After a national search, Dr. Leslie Madsen (she/her) has joined OSU Extension as the Statewide Master Gardener Manager beginning December 29th, 2023. Dr. Madsen most recently was the Associate Director for Educational Development in the Center for Teaching and Learning at Boise State University. She is an expert in evidence-based teaching practices that are informed by emerging technologies including different learning styles in the age of Artificial Intelligence (AI), as they apply to formal and informal learning platforms. She is equipped to support our coordinators and volunteers with evidence-based teaching practices, support both face-to-face and distant learning, support DEI efforts across programs, conduct educational assessment, evaluation and implementation, and support various digital accessibility technologies – among many other capabilities. Welcome Dr. Madsen!
A note to Oregon’s Master Gardener Volunteers
As I’m cleaning up my garden one last time before listing my Boise house for sale, I find myself looking eagerly to the future. I love to learn, and I have so much knowledge to glean from you about gardening in a temperate, wet forest biome rather than dry, sagebrush steppe.
Because I’m a historian as well as a gardener, I’m also thinking of the botanist I most admire, the late Alice Eastwood (1859-1953), who served as the herbarium curator at the California Academy of Sciences for 57 years.
Here’s my favorite story about Eastwood:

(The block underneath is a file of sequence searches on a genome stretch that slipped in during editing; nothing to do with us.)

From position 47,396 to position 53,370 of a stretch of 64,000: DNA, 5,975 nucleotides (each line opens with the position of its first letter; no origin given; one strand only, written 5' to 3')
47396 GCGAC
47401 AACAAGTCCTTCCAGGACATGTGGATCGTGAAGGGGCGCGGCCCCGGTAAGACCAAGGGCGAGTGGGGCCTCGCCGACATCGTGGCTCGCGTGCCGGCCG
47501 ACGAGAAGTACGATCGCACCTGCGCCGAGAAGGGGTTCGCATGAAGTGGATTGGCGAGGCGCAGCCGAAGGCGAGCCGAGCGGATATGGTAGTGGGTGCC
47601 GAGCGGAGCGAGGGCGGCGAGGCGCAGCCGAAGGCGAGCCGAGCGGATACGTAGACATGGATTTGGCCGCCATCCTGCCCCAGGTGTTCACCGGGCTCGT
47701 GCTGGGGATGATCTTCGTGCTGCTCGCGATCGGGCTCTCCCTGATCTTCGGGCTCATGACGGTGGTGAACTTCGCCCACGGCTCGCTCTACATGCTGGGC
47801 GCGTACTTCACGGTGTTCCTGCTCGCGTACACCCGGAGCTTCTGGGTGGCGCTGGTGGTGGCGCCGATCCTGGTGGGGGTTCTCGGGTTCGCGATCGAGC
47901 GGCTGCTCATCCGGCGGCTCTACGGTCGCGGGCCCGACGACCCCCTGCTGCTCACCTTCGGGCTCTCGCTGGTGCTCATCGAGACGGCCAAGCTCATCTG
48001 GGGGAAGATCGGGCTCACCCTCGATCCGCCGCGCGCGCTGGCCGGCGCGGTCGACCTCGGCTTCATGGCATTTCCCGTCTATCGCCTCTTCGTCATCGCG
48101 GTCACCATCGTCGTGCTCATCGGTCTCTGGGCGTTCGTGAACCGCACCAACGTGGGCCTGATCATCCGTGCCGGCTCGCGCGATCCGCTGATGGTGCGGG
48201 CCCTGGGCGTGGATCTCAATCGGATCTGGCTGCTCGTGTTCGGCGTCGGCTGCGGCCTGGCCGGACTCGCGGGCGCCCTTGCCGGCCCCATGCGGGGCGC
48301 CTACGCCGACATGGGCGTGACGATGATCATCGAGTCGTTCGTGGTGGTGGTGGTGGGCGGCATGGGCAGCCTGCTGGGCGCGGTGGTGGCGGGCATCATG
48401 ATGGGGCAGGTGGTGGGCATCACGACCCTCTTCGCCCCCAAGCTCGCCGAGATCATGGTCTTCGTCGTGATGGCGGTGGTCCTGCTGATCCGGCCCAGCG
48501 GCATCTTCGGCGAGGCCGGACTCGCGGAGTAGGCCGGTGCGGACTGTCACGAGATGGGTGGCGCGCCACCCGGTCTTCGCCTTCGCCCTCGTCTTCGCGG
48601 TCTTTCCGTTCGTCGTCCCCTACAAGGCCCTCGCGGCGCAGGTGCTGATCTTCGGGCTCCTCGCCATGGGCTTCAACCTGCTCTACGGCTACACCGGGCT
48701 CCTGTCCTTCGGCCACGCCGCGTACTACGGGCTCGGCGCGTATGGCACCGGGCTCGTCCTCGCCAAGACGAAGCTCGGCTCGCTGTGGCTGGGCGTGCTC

When awakened in April 1906 by the big San Francisco earthquake, Eastwood hurried down to the Academy to check on the collections. As flames licked at the building next door, the 47-year-old Eastwood scaled the banister of the broken staircase to reach the sixth-floor herbarium. Once there, she lowered 1,500 specimens—most of them type specimens—out a window. She commandeered a cart and horse and ensured the specimens stayed ahead of the flames, even as her own home burned. (Today you can find six of Eastwood’s other specimens in the Oregon State University Herbarium.)
Not surprisingly, Eastwood became a bit of a celebrity. On Eastwood’s 80th birthday, Smithsonian agrostologist Agnes Chase wrote,
I recall how thrilled I was in the spring of 1906 when the men here were all talking about how Alice Eastwood had saved the precious types in the California Academy Herbarium. At that time women were not admitted to the august Botanical Society of Washington, so we rejoiced not only that the types were saved but that you saved them. And not only do we admire your work. Your unfailing kindness and helpfulness to other botanists has endeared you to all of us.
Chase’s letter to Eastwood captures the fondness I already feel Oregon’s Master Gardeners—even though I’ve only met a couple dozen of you. Your generosity with your time and knowledge is such a tremendous gift to the people of Oregon. I am so impressed with the amazing work you already have done, and I’m thrilled to have the opportunity to work alongside you.
Eastwood also was famous for cultivating enthusiasm for gardening by building a network of garden clubs, botanists, and volunteers. Like Eastwood, I’m eager to welcome new Master Gardeners and expand our collaborations with organizations throughout Oregon. To accomplish this, I’ll need to draw on your wisdom, experience, and imagination.
Our work together begins in the New Year. Should you want to say hello before then, the best way to reach me is via email at email@example.com. I’m looking forward to connecting and growing with you!